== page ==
I have a simple user systemd service configured like so:


ExecStart=/home/mikel/anaconda3/bin/python -u bot.py parameters.json


Essentially, all the service does is run a python script.

However, when I look at the journalctl for the service, I see that instead of logs appearing as things happen in the script, it is all flushed at once when the service is stopped (with the same timestamp for every line).

This suggests that some buffer is occuring somewhere that is preventing it from being written to journalctl immediately. However, even when I turn off Python's internal buffer with -u, the problem still occurs.

One solution I have found is to wrap it in the unbuffer command from the expect package, like so:

ExecStart=/usr/bin/unbuffer /home/mikel/anaconda3/bin/python -u bot.py parameters.json

However, while this works, it means that journalctl shows "unbuffer[PID]" instead of "python[PID]", and I want a solution that doesn't involve installing external packages for what seems like a simple task.

Is there some other way to remove these buffers so that the output is flushed to journalctl as it comes from python?

  • 1
    Can you give more details on what bot.py is doing? Is it calling external programs? That could explain why the output is unbuffered on those and why unbuffer would fix it...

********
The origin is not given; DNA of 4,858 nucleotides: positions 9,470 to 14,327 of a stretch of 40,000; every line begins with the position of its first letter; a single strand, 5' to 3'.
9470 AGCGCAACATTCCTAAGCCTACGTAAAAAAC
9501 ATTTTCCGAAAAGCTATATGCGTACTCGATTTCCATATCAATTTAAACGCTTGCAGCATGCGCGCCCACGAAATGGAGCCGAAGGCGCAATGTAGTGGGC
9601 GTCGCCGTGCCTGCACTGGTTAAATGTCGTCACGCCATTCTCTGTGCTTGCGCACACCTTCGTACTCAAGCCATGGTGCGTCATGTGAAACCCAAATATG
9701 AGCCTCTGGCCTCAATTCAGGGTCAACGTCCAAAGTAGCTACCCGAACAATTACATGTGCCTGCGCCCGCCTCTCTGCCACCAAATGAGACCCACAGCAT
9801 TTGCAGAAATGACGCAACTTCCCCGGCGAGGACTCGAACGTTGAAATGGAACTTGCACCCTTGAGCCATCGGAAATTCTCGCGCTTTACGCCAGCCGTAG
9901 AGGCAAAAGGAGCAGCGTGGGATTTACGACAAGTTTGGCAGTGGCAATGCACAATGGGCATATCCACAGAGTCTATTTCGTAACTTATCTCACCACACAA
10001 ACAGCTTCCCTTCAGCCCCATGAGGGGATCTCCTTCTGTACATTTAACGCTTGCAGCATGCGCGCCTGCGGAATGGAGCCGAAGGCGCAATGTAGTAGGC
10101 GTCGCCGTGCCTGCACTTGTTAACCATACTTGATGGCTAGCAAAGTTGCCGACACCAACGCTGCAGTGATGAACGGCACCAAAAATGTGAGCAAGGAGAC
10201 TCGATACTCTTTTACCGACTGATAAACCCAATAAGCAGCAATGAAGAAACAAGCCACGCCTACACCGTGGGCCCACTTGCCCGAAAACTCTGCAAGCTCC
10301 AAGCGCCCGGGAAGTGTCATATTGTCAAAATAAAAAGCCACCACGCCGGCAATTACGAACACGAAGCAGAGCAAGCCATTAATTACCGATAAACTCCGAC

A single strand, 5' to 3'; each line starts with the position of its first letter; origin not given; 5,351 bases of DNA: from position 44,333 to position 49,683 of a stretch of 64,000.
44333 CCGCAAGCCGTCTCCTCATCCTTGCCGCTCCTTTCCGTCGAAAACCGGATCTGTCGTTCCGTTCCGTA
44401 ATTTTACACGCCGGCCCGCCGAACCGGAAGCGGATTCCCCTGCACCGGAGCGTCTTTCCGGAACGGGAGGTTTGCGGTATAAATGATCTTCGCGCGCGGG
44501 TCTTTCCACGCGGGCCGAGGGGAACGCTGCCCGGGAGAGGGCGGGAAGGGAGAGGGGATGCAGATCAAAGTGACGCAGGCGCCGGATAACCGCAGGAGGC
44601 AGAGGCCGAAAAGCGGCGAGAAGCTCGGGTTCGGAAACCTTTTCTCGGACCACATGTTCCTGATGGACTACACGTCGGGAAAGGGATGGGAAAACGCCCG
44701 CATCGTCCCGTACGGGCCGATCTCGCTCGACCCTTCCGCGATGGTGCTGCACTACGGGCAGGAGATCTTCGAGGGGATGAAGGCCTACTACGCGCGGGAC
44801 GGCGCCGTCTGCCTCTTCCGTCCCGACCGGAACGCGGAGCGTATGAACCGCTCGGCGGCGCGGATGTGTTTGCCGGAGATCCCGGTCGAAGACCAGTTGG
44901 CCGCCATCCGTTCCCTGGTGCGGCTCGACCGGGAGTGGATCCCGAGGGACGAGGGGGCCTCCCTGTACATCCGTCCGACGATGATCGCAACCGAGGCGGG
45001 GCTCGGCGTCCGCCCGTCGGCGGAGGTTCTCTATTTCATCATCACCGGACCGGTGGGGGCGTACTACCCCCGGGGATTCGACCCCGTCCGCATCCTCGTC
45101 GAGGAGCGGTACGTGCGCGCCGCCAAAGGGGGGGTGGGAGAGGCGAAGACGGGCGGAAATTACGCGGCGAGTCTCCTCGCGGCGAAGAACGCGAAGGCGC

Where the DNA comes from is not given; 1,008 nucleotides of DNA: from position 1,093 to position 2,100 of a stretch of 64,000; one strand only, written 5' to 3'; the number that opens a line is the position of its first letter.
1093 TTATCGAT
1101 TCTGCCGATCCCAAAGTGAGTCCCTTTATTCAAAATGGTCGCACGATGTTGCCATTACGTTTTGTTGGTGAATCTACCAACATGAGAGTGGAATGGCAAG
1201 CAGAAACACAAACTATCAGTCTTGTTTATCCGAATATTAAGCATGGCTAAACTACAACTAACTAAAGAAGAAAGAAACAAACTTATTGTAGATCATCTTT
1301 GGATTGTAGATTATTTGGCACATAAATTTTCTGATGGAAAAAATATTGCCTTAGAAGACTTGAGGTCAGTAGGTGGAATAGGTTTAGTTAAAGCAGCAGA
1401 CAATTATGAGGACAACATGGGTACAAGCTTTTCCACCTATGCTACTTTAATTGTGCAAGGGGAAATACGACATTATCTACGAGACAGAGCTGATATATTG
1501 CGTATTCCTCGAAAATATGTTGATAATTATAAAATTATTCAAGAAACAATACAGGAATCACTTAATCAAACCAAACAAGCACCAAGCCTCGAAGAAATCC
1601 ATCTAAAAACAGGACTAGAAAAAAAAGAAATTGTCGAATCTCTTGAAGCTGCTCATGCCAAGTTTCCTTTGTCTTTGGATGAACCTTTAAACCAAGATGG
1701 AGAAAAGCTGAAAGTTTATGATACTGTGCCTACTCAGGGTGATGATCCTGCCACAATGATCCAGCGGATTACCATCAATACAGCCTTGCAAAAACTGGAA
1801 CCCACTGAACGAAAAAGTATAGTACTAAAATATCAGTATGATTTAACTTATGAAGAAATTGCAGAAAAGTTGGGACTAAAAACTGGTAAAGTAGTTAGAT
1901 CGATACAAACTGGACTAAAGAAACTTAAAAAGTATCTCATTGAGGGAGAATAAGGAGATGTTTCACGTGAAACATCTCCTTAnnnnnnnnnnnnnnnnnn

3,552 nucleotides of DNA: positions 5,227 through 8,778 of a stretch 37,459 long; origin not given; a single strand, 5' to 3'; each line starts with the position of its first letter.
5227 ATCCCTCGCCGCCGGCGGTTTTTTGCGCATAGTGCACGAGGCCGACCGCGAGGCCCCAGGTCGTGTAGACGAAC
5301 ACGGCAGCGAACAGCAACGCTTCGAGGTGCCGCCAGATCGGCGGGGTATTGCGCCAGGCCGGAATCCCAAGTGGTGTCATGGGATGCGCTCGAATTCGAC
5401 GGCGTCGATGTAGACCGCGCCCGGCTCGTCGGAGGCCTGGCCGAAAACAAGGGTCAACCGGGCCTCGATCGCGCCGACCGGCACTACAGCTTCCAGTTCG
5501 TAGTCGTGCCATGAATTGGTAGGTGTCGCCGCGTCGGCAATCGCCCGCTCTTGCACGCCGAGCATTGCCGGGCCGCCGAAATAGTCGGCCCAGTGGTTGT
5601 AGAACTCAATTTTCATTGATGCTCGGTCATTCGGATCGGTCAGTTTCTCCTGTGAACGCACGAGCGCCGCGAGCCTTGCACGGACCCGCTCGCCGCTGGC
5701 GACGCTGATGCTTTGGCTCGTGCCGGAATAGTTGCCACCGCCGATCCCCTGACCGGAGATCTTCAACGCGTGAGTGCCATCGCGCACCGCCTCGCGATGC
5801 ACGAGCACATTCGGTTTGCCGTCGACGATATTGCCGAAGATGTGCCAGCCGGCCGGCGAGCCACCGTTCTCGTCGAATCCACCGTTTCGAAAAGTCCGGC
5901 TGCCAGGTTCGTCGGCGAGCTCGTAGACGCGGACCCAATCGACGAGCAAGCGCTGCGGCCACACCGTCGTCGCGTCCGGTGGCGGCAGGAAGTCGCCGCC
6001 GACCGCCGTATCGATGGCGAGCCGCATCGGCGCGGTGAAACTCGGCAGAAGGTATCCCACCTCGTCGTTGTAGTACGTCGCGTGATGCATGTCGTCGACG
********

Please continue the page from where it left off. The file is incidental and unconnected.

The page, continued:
– filbranden
    Apr 24 '18 at 17:09
  • 2
    Maybe not exactly what you want... But look at SyslogIdentifier= config in systemd. You could use something like SyslogIdentifier=discord-bot to actually log your messages as discord-bot[PID] which is even better than python...
    – filbranden
    Apr 24 '18 at 17:11
  • @FilipeBrandenburger As far as I know it is not calling any external programs. At the very least, I know that all the stdout comes from the python process. SyslogIdentifier looks like a decent improvement, thank you.
    – mxbi
    Apr 24 '18 at 18:46

Through your experiment with unbuffer, you have established that the buffering is happening in the command you are running, not in systemd.

So the buffering is happening in the python code you are wrote. To solve that, you need to review the code you wrote or post the code here with a question.

  • What should I look out for within the python code? The things that are getting buffered are simple print statements, for example.
    – mxbi
    Apr 24 '18 at 20:06
  • @mxbi There is already a Q&A on python output buffering. Apr 25 '18 at 13:49
  • Mark's answer is a bit obtuse, but it's correct. At least when run from systemd, Python's buffered output means that it won't write, even if you use systemd's StardardOutput=file:/some/path -- that gets buffered too. All you can do is un-buffer with python's -u switch. Here's some python code, and a unit file. Try swapping the different ExecStarts and commenting out StandardOutput to experiment. It's not the journal buffering, it's Python.
    – mike
    Jul 13 '18 at 12:10
  • fyi, when I run ticktock.py like this: ./ticktock.py > /tmp/ticktock.log then that log is also buffered and not updated until the script ends
    – mike
    Jul 13 '18 at 12:17

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